The two most powerful city-states in ancient Greece, Athens and Sparta, went to war with each other from 431 to 405 B.C. The Peloponnesian War marked a significant power shift in ancient Greece, favoring Sparta, and also ushered in a period of regional decline that signaled the end of what is considered the Golden Age of Ancient Greece.
The formation of the Delian League, or Athenian League, in 478 B.C. united several Greek city-states in a military alliance under Athens, ostensibly to guard against revenge attacks from the Persian Empire. In reality, the league also granted increased power and prestige to Athens.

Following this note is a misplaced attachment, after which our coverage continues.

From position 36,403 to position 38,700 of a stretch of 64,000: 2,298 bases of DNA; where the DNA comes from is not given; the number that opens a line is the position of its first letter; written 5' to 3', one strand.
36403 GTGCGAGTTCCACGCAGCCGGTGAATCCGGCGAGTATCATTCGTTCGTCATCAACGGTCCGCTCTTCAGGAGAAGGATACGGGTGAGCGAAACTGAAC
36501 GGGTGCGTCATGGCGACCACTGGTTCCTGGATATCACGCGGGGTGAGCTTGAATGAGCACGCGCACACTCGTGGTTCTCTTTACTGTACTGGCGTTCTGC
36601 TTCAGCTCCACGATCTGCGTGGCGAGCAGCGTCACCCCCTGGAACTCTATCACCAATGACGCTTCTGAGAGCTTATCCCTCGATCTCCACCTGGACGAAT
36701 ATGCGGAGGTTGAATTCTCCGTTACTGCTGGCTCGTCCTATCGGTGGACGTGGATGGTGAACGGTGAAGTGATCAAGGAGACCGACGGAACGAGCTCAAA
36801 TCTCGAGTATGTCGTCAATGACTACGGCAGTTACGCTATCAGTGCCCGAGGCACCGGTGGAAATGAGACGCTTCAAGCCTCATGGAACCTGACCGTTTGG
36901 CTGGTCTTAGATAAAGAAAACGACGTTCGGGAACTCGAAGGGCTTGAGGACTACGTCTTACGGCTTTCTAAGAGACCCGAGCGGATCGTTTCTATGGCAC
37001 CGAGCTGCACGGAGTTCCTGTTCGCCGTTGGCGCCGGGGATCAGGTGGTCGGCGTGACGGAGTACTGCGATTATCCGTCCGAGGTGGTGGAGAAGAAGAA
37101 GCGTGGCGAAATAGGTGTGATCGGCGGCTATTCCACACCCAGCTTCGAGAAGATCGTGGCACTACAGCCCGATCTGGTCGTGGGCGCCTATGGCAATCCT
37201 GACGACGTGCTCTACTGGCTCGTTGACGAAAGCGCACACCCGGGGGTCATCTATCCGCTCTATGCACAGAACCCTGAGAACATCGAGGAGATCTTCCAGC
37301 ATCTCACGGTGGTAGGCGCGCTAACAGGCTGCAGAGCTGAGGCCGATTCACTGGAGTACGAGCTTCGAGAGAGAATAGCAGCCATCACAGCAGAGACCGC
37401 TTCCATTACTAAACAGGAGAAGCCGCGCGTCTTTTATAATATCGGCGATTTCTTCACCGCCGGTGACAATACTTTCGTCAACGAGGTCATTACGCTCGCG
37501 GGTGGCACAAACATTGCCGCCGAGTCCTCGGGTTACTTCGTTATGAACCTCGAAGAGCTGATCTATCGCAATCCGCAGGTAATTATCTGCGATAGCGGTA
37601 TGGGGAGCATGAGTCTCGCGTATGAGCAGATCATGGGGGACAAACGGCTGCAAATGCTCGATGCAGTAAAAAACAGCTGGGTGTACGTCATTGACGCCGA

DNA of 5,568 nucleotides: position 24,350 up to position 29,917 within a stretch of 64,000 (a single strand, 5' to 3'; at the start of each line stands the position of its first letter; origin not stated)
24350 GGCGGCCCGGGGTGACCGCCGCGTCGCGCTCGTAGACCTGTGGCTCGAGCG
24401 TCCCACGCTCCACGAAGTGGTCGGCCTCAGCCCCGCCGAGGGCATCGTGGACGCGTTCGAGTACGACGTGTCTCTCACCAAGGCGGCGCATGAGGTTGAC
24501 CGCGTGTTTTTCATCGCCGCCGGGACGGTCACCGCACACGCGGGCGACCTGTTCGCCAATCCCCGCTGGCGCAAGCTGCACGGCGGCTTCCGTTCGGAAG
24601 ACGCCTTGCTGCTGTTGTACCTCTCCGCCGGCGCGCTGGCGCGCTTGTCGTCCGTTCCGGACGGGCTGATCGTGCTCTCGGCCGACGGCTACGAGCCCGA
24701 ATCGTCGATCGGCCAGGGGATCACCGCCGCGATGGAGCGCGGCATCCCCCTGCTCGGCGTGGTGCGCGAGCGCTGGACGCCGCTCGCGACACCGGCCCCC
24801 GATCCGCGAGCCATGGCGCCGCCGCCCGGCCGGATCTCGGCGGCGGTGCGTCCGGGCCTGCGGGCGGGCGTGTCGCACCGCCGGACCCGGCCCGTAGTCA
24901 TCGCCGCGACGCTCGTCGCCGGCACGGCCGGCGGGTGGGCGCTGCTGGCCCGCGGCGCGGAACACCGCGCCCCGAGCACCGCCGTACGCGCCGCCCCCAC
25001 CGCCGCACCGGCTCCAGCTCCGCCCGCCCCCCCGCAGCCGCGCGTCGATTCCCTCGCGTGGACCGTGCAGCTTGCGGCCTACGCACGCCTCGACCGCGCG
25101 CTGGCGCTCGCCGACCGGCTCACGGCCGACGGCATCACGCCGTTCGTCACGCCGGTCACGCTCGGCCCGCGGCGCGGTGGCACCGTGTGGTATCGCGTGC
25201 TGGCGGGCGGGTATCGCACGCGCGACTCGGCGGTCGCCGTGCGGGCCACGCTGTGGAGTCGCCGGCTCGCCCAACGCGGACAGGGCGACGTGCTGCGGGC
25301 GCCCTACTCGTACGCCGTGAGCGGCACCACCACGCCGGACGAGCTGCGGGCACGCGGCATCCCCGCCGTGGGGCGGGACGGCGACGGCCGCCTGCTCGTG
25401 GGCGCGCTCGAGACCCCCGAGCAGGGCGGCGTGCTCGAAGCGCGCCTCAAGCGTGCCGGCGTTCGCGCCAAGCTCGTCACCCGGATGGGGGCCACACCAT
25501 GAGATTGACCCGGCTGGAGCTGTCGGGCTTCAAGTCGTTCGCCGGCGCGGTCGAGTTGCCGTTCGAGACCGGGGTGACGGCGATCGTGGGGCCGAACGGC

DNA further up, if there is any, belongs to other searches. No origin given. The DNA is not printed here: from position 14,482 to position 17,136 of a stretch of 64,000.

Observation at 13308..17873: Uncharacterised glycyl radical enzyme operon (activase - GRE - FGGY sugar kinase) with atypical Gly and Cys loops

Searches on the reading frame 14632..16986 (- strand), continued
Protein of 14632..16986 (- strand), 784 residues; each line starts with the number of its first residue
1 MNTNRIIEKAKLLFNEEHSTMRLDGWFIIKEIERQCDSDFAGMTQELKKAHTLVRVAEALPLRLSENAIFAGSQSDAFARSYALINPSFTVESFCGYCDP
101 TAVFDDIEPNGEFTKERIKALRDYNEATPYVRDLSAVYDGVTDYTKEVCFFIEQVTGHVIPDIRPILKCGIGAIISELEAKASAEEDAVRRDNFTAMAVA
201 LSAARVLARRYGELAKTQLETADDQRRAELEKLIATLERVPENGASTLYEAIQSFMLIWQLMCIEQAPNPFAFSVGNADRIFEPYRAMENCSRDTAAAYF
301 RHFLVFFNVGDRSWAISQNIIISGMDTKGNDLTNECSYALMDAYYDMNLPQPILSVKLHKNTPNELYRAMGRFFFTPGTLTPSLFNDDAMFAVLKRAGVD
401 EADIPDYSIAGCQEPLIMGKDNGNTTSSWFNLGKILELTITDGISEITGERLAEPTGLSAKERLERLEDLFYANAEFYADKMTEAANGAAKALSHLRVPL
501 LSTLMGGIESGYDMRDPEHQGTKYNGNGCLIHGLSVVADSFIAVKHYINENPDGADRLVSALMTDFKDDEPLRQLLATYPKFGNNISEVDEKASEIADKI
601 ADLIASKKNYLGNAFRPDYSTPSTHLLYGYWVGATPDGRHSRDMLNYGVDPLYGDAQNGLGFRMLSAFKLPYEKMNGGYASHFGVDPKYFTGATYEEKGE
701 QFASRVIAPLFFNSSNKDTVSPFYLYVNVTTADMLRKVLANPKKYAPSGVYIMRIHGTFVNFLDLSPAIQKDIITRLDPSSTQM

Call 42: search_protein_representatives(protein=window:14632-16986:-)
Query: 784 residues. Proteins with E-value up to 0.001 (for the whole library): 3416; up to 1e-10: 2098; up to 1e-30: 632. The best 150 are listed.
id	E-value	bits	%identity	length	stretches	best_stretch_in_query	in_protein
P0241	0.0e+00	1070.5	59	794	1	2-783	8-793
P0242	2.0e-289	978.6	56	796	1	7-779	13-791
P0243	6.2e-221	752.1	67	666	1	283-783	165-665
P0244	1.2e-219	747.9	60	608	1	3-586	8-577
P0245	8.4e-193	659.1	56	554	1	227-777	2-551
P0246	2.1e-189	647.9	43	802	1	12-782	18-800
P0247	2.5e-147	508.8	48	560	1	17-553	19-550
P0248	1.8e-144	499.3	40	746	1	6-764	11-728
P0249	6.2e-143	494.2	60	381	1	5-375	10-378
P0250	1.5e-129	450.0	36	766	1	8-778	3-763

The Peloponnesian War marked the end of the Golden Age of Greece, a change in styles of warfare and the fall of Athens, once the strongest city-state in Greece. The balance in power in Greece was shifted when Athens was absorbed into the Spartan Empire.
It continued to exist under a series of tyrants and then a democracy. Athens lost its dominance in the region to Sparta until both were conquered less than a century later and made part of the kingdom of Macedon.
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